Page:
The bug has been responsible for at least one death, and as a response, the company is recalling all vehicles that bear software containing the bug.
Security researchers have been quick to point out the glaring flaw in GM’s deployment. The company currently has no way to update the software that resides in its vehicles remotely. As a result, people have no choice but to take their cars back to the dealership to get the software updated.
Unfortunately for GM, this tactical error on their part (no automatic update system) will likely wind up being an expensive mistake that they could have avoided entirely if they’d had one in place.
Although this is the first such instance we’ve seen reported, it certainly won’t be the last. Cars are increasingly filled with electronics that are managed by increasingly complex software, and as anyone who writes or works with software knows, bugs are inevitable. They are a fact of life, and as we come to rely increasingly on computerized monitoring of various aspects and components inside our vehicles, problems like these will only become more commonplace.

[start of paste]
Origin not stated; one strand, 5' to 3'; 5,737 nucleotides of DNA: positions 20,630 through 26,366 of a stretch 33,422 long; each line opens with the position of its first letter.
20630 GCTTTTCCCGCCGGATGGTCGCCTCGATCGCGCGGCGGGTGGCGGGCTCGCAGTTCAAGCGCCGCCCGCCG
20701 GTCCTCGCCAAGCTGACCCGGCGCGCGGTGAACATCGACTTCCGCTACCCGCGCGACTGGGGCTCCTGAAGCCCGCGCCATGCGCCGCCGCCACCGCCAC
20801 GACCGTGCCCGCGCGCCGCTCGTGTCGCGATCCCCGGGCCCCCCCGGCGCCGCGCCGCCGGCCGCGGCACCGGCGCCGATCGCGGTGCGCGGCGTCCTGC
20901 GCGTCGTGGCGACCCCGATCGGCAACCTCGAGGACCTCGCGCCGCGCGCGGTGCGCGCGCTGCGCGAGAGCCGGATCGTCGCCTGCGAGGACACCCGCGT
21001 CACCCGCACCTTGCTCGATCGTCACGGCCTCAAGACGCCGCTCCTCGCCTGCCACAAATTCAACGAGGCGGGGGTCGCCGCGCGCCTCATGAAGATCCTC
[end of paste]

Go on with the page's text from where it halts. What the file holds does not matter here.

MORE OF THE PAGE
Of course, to a certain extent, GM can be forgiven for this mistake. They are not, after all, a technology company, and as such, they have limited experience in dealing with software and the problems that can creep in.
On the other hand, software is a fairly well understood industry at this point, and the potential problems that can arise as a consequence of any software development are pretty well understood. Kudos to GM for being highly responsive, but shame on them for not being more responsible on the front end.